By John Barron, ABC News
For all the talk in this US election year of the potentially crucial votes of women, Latinos, the middle class and other portions of the population, this presidential contest could come down to just a few votes in the Supreme Court of the United States (SCOTUS).
Within days, the highest court in America is expected to deliver its opinion in the six cases relating to the Patient Care and Affordable Care Act of 2010 â€“ so-called “Obamacare” â€“ which it heard in late March.
If the majority of the nine SCOTUS justices rule the laws unconstitutional in part or in full, the single-biggest achievement of Barack Obama’s presidency and the most far-reaching social reform in almost half a century will be in tatters.
Mr Obama spent over a year pushing for healthcare reform when many said his focus should have been on the economy and jobs. If his signature achievement comes back from the court marked “F” he will be wide open to the almost certainly fatal claim of having a “failed presidency”.
The supreme court justices, who are nominated by the president but confirmed by the US Senate, mostly (but by no means not always) interpret the constitution and vote in a predictable manner based on their earlier opinions and known ideologies. Justice Antonin Scalia (Reagan appointee) and Justice Clarence Thomas (George HW Bush) are solid conservatives, Justice Ruth Bader Ginsberg and Justice Stephen Breyer (Clinton appointees) are progressives, Chief Justice John Roberts and Justice Samuel Alito (George W Bush appointees) are conservatives and Justice Sonia Sotomayor and Justice Elena Kagan (Obama appointees) are progressive.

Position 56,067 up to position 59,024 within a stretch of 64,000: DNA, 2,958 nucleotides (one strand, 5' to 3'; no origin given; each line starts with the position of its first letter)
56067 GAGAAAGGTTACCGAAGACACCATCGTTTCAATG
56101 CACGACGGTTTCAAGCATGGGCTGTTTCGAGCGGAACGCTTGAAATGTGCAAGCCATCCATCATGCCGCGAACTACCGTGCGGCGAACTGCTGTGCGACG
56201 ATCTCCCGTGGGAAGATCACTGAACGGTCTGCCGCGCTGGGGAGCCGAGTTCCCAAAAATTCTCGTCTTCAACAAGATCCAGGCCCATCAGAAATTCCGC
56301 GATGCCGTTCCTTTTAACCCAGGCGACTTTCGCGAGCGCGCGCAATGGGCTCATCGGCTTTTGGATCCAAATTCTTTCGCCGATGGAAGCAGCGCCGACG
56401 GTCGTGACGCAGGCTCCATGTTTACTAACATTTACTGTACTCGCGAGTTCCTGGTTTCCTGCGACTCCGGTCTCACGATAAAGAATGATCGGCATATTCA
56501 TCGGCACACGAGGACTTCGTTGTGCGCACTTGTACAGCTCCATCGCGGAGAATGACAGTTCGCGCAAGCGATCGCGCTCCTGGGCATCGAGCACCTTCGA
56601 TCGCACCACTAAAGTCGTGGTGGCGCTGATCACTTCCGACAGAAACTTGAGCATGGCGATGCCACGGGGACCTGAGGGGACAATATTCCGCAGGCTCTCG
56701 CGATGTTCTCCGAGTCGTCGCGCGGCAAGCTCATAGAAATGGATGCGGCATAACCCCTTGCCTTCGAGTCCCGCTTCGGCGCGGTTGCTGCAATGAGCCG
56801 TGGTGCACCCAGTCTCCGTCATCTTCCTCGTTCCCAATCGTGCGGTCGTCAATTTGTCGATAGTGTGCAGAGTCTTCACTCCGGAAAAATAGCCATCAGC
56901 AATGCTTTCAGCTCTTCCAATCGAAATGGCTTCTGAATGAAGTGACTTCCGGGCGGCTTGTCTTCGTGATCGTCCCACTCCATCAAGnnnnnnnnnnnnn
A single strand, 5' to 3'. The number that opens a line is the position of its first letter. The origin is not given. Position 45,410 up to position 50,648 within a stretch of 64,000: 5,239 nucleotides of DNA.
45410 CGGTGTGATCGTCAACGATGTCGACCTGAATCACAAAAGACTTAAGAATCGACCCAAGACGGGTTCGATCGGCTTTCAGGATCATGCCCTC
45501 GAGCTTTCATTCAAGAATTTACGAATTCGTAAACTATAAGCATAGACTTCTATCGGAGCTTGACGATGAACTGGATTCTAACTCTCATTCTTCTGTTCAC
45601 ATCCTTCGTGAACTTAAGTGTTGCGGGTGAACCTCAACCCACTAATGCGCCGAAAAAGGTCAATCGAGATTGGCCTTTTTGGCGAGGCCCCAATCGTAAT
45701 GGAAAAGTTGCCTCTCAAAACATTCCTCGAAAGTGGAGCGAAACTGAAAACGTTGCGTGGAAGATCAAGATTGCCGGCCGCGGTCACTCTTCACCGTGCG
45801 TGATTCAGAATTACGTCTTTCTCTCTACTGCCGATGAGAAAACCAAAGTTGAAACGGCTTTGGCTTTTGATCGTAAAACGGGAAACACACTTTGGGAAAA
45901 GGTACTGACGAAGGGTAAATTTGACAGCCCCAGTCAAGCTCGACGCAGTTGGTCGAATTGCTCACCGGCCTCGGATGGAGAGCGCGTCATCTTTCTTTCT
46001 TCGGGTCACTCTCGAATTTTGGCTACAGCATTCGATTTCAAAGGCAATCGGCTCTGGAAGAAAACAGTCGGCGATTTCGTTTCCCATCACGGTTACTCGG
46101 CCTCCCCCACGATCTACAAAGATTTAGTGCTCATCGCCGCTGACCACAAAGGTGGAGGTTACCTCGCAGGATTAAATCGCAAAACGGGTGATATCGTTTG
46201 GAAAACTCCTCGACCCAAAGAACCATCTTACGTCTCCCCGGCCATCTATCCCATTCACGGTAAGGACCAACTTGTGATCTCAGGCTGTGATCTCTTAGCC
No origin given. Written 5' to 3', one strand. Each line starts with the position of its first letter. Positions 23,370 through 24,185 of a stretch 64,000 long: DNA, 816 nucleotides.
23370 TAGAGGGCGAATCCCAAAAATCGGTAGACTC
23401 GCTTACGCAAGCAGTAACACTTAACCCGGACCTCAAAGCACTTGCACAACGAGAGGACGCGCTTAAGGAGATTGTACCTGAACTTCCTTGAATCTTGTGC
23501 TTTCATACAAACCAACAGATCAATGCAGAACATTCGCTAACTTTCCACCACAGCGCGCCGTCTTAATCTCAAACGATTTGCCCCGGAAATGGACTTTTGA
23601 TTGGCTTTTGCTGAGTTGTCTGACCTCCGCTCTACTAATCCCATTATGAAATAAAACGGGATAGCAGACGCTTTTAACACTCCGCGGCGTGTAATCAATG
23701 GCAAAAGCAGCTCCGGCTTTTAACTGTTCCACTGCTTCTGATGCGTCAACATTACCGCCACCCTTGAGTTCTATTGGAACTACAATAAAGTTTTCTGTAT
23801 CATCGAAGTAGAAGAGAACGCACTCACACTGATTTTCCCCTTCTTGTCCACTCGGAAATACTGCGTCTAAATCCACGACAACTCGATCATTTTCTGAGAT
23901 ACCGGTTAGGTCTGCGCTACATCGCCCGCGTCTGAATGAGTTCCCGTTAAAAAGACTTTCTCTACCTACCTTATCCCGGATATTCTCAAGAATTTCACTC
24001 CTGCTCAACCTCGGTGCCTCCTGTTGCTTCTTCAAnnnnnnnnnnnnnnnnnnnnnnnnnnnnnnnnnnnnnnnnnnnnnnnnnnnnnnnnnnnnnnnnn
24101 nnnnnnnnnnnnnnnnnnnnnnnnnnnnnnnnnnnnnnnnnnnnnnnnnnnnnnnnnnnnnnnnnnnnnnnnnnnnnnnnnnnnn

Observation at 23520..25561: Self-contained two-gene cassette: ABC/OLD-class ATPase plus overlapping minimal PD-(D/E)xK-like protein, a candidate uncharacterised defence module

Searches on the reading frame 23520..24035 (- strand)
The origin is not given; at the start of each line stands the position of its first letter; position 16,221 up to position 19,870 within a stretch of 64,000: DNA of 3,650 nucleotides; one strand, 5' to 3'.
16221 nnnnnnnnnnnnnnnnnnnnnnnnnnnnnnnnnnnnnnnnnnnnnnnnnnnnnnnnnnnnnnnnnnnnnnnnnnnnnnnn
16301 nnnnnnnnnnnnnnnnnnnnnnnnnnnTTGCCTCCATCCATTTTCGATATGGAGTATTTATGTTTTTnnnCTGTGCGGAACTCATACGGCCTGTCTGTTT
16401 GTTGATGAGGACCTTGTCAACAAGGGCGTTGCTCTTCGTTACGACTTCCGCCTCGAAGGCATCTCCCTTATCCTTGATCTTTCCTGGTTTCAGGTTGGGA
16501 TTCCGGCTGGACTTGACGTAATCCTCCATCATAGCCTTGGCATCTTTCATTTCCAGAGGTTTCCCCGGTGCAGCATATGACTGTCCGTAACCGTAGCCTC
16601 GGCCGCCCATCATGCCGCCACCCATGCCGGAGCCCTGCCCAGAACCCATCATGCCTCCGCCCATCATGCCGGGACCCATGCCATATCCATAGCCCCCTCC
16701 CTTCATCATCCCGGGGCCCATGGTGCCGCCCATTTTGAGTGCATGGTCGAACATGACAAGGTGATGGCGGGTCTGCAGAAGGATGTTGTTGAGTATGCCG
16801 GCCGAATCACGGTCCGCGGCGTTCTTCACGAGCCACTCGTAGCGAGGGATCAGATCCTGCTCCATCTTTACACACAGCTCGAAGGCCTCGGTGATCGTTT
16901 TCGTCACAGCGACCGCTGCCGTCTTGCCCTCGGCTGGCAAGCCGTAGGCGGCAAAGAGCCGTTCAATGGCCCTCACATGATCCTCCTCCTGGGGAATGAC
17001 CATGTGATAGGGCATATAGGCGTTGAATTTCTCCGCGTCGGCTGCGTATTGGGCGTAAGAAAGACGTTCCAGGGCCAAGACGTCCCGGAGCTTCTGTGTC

That’s a broadly partisan split of four and four, and this is where Justice Anthony Kennedy could be the decider-in-chief for “Obamacare” and ultimately perhaps Mr Obama’s presidency.
Appointed by Ronald Reagan in 1988, Justice Kennedy was a reliable conservative vote until the end of the Rehnquist court in 2005 but since the retirement of another Reagan appointee Sandra Day O’Connor the following year, Justice Kennedy has found himself in the role of “the swing vote” and has more frequently broken with conservatives.
The least popular and perhaps least-constitutional part of “Obamacare” is the individual mandate, which compels Americans to get health insurance or face a fine. The fundamental economics are such that the other more popular healthcare reforms, including no denial of coverage for pre-existing conditions and no ceiling on payouts could prove to be unaffordable if healthy people opt-out of insurance.
The consensus seems to be that there is a reasonable chance the mandate will be struck down, the question then becomes whether the court or the Obama administration can keep the laws standing without its economic keystone knowing Congress won’t want to touch the issue again, perhaps for decades.
In probing the constitutionality on the mandate, there was a surprising lot of talk in the court about broccoli. Can you force people to buy something just because it might be good for them, and if so, could you then force people to buy broccoli or gym memberships?
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